.NET Core - Sharing Libraries


In this chapter, we will discuss how to share your library as NuGet Package so that it can be consumed within another project. Creating a package starts with the code you want to package and share with others, either through the public nuget.org gallery or a private gallery within your organization. The package can also include additional files such as a readme that is displayed when the package is installed, and can include transformations to certain project files.

Let us now consider a simple example in which we will create a NuGet package from our library. To do so, open the command prompt and go to the folder where the project.json file of your library project is located.


Let us now run the following command.

dotnet help 


At the end, you can see different commands like new, restore and build, etc.

The last command is pack; this will create a NuGet package. Let us now execute the following command.

dotnet pack


You can now see that the NuGet packages are produced in the bin folder; let us open the bin\Debug folder.

Debug Folder

Now the question is what is inside the NuGet packages, to see that we can use NuGet Package Explorer. Let us now open the NuGet Package Explorer.

Open NuGet

Select the first option Open a local package.

First Option

Select the StringLibrary.1.0.0.nupkg and click Open.

Click Ok

You can see that in the Package contents section we have StringLibrary.dll only. In the Package metadata section, you will see a bit of information about this library like Id, Versions and all the of the dependencies.

Let us now open the StringLibrary.1.0.0.symbols.nupkg.


In this NuGet package, you will see the source files and the *.pdb file as well. If you double-click on the StringLib.cs file, you see the source code as well.


Here the question is, how can configure the metadata like version, authors and description, etc.

The project.json file is used on .NET Core projects to define project metadata, compilation information, and dependencies. Let us now open the project.json file and add the following additional information.

   "authors": [ "Mark Junior" ], 
   "description": "String Library API", 
   "version" : "1.0.1-*", 
   "supports": {}, 
   "dependencies": { 
      "Microsoft.EntityFrameworkCore": "1.1.0",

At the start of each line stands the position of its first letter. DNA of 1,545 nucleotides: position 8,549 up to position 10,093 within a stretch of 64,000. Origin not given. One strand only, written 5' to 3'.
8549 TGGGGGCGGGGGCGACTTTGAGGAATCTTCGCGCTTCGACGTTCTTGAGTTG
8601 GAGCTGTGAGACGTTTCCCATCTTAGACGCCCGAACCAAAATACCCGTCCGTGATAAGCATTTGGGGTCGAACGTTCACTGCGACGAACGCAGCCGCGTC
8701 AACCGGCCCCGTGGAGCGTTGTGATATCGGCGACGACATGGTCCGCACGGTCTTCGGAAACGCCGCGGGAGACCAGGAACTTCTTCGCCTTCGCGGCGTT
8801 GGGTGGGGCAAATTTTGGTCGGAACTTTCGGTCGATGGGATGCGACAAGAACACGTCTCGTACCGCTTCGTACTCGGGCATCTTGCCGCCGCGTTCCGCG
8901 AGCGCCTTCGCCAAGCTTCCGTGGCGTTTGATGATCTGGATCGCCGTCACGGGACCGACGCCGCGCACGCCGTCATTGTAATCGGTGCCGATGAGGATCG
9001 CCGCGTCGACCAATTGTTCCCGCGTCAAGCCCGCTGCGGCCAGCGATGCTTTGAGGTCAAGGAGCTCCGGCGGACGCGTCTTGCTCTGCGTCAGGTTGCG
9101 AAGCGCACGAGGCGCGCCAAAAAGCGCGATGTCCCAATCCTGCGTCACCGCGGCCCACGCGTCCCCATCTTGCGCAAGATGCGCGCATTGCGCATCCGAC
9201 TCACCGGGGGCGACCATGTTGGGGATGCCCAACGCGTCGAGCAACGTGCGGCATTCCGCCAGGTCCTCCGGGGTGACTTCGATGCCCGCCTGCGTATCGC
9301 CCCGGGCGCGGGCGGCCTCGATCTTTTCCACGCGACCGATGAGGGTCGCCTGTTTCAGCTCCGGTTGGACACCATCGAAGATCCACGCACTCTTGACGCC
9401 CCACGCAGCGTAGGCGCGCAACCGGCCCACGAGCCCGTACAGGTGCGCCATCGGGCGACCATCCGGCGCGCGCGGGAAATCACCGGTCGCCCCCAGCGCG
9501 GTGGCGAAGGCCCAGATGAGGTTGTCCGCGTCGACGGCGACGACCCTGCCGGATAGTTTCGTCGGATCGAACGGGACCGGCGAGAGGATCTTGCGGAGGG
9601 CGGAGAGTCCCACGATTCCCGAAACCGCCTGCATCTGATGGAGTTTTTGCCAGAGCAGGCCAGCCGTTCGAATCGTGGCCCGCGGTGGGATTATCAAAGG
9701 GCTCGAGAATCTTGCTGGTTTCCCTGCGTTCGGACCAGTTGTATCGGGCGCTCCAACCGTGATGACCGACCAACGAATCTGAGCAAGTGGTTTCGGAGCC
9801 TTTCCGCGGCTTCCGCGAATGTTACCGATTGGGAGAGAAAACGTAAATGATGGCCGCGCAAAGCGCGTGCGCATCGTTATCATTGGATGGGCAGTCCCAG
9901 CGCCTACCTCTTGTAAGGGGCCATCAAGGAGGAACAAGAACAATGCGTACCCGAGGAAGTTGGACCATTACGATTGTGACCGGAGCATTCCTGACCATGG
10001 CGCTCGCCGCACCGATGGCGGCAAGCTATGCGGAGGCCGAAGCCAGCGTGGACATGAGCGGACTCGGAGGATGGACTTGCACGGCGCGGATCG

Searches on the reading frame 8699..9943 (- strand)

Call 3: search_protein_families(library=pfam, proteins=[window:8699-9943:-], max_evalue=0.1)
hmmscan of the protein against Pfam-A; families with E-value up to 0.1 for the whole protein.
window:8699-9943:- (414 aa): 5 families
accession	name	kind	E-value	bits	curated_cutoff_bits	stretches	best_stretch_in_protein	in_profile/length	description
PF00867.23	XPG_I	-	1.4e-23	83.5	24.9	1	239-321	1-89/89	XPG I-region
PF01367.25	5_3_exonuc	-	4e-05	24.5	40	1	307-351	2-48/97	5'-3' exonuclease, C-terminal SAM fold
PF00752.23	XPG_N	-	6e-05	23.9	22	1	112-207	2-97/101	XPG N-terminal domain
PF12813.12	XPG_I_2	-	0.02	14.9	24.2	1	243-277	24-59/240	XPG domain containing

"Microsoft.NETCore.Portable.Compatibility": "1.0.1", 
      "NETStandard.Library": "1.6.0", 
      "System.Runtime.Serialization.Json": "4.0.3", 
      "System.Runtime.Serialization.Primitives": "4.3.0" 
   "frameworks": { 
      "netstandard1.3": {} 

You can now see additional information like author name, description and version added here. Let us save this file, build the library project, then execute the “dotnet pack” command again.

.Net Pack

Inside the bin\Debug folder, you can see that the StringLibrary NuGet packages are produced with version 1.0.1; let us open it in NuGet Package Explorer.


You will see the updated metadata. The question now is, how can we use it in another package.

We need to start by publishing somewhere in the NuGet feed and then we can consume it in another project.

There are two options to publish the updated metadata −

  • Publish it to nuget.org
  • Push the metadata to private NuGet feed

Here we will be using the private NuGet feed because it is a lot easier than to setup an account on nuget.org. To learn how to publish your package to nuget.org, you can follow all the guidelines specified here https://docs.microsoft.com/en-us/nuget/create-packages/publish-a-package.

Follow these steps to push the updated metadata to private NuGet feed.

Step 1 − To start with, we need the nuget commandline utility and we have to install it. Let us now open the NuGet Package Manager and search for nuget.commandline.

Step 2 − Select Nuget.Commandline and click Install.


Step 3 − Click OK to install Nuget.Commandline. You can also manually install it by downloading it from the following Url https://dist.nuget.org/index.html and then set up the environment variable.

Manual Install

Step 4 − Once the installation is finished, let us open the command prompt again and go to the bin\Debug folder where the NuGet packages are located and specify the following command −

nuget add StringLibrary.1.0.1.nupkg -Source D:\PrivateNugetPackages 

Step 5 − In the above command, we add the StringLibrary.1.0.1.nupkg package to our private feed and the location is D:\PrivateNugetPackages, -Source specifies the package source.

Step 6 − You can see that the StringLibrary is installed; the StringLibrary can further be added to the private feed.

Private Feed

Step 7 − Let us go to that folder.


Step 8 − Inside the stringlibrary folder, you will see another folder with the version name and here it is 1.0.1.

Version Name

The NuGet package is located here.